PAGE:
DEFINITION of 'Rally'
A rally is a period of sustained increases in the prices of stocks, bonds or indexes. This type of price movement can happen during either a bull or a bear market, when it is known as either a bull market rally or a bear market rally respectively. However, a rally will generally follow a period of flat or declining prices.
BREAKING DOWN 'Rally'A rally is caused by a significant increase in demand resulting from a large influx of investment capital into the market which leads to the bidding up of prices. The length or magnitude of a rally depends on the depth of buyers along with the amount of selling pressure they face. For example, if there is a large pool of buyers but few investors willing to sell, there is likely to be a large rally. If, however, the same large pool of buyers is matched by a similar amount of sellers, the rally is likely to be short and the price movement minimal.
Identifying a Rally
The term “rally” is used very loosely when referring to upward swings in markets. The duration of a rally is what varies from one extreme to another, and is relative depending on the time frame used when analyzing markets. A rally to a day trader may be the first 30 minutes of the trading day in which price swings keep making new highs, while a portfolio manager for a large retirement fund looking at a much larger picture may perceive the last calendar quarter as a rally, even when the last year has been a bear market.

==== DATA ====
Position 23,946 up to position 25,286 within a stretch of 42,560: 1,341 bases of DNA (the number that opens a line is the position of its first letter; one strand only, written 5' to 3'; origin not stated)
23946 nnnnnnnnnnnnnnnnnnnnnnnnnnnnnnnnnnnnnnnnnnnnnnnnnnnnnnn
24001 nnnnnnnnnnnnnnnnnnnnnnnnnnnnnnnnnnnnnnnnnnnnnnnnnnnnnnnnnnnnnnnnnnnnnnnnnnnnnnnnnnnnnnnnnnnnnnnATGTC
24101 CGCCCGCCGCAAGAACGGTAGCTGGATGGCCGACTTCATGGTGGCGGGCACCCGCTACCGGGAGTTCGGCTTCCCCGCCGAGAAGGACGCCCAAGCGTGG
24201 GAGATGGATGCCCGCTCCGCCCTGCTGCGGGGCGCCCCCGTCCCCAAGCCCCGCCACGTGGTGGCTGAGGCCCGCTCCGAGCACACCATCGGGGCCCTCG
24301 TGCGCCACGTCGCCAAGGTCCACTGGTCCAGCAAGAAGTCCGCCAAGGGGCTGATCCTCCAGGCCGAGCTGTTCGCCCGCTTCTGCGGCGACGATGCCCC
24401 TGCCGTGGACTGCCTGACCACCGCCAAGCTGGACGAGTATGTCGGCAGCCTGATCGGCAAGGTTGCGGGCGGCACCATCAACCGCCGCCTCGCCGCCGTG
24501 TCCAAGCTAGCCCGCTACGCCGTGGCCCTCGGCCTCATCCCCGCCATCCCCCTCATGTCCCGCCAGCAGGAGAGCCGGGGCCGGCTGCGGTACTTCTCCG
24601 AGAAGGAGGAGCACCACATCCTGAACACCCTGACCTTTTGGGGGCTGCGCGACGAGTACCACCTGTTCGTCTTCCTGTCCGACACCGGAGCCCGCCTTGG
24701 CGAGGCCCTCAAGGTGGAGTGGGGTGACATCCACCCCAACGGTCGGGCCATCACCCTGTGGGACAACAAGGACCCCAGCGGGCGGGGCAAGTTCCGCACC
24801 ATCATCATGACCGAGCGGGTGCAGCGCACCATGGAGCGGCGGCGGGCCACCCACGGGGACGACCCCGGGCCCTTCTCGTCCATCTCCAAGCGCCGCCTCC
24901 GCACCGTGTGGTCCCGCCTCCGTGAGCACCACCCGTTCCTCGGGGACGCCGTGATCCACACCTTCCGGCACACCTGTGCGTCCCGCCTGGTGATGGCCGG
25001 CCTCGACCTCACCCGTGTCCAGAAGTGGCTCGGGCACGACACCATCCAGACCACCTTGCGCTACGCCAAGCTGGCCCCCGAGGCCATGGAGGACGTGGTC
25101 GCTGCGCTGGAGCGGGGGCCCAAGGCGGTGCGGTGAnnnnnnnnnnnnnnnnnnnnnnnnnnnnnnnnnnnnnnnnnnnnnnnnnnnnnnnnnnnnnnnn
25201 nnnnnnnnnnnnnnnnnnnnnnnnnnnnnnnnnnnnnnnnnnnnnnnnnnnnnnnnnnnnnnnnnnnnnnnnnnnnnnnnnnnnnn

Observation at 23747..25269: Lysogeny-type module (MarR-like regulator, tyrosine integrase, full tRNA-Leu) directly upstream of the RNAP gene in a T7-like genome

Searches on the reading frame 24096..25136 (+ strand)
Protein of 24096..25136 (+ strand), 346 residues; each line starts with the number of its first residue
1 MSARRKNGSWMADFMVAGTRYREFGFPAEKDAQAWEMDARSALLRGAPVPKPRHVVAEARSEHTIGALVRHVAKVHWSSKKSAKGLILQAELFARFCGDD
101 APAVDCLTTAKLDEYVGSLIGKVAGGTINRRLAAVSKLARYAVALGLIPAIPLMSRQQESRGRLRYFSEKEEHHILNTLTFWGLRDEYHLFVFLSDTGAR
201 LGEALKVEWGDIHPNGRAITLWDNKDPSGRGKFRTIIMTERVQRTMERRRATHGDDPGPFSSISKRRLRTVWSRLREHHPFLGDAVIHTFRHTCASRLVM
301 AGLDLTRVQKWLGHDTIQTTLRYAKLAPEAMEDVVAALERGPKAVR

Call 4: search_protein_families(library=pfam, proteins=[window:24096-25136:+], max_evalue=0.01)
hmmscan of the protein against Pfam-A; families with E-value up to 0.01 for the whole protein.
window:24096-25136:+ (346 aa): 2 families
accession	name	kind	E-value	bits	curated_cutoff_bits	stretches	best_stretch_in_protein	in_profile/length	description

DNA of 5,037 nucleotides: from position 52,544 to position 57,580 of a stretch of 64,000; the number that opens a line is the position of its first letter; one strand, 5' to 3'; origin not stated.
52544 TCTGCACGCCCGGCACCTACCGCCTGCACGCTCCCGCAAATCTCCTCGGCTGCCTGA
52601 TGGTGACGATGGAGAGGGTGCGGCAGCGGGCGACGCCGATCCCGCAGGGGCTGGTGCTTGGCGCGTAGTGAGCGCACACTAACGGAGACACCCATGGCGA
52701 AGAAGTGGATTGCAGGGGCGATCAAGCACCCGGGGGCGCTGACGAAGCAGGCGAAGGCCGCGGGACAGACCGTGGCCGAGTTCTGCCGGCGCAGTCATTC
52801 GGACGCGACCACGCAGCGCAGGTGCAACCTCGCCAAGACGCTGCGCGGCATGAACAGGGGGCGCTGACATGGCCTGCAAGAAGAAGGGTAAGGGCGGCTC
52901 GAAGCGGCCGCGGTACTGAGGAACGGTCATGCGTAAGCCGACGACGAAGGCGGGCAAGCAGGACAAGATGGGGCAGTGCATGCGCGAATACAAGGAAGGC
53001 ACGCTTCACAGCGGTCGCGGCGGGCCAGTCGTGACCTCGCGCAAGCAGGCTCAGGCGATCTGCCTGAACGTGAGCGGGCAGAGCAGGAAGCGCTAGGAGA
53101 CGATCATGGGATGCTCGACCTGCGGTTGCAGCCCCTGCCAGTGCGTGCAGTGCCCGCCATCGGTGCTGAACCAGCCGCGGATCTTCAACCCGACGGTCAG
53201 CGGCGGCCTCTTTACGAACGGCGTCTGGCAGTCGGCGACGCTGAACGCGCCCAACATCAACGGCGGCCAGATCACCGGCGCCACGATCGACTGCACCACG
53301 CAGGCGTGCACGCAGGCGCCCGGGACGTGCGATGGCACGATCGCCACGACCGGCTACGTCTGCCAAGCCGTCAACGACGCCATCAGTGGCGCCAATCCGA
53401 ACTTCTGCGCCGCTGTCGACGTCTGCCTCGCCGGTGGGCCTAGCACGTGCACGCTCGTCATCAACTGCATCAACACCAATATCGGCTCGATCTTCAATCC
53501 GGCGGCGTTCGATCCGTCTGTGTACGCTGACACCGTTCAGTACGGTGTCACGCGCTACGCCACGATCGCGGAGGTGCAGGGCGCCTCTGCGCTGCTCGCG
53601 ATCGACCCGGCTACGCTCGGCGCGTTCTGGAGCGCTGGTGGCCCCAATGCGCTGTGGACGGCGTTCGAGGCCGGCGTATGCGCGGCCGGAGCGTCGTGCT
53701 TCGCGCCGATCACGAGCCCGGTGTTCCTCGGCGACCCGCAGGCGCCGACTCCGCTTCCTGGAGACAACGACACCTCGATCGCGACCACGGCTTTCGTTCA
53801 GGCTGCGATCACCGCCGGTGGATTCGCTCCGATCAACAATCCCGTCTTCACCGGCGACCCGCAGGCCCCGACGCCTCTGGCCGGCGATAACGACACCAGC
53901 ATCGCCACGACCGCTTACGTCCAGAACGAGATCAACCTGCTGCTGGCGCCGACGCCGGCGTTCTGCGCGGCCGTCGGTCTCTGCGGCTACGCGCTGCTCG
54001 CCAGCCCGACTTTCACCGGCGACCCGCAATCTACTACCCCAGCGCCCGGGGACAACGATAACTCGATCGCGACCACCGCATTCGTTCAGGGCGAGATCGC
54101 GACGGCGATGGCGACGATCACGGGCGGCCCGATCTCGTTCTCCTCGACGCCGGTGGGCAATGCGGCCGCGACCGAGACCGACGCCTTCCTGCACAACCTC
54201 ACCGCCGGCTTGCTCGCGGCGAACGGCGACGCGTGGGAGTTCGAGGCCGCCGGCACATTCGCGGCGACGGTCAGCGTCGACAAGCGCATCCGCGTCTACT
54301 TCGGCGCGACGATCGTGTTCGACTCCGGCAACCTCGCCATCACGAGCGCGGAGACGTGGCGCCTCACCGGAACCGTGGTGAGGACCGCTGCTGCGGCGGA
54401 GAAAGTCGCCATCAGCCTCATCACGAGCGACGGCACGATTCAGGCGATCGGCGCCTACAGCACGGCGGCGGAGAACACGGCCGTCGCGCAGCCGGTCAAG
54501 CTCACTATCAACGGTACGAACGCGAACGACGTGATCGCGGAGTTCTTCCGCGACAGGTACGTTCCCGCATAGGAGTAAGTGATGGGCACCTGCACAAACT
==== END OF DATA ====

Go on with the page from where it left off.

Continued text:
A rally can be confirmed by various technical indicators. Oscillators immediately begin to assume overbought conditions. Trend indicators start shifting to uptrend indications. Price action begins to display higher highs with strong volume, and higher lows with weak volume. Price resistance levels are approached and broken through.
Underlying Causes of Rallies
The causes of rallies also vary significantly. Short-term rallies can result from news stories or events that create a short-term imbalance in supply and demand. Very sizeable buying activity in a particular stock or sector by a large fund, or an introduction of a new product by a popular brand can have a similar effect that results in a short-term rally. For example, almost every time Apple Inc. has launched a new iPhone, its stock has rallied by an average of 23 percent over the next six months.
Longer term rallies are usually the outcome of events with a longer term impact such as changes in government tax or fiscal policy, business regulation or interest rates. Economic data announcements that signal positive changes in business and economic cycles also have a longer lasting impact that may cause shifts in investment capital from one sector to another. For example, a significant lowering of interest rates may cause investors to shift from fixed income instruments to equities. This would create a rally in the equities markets.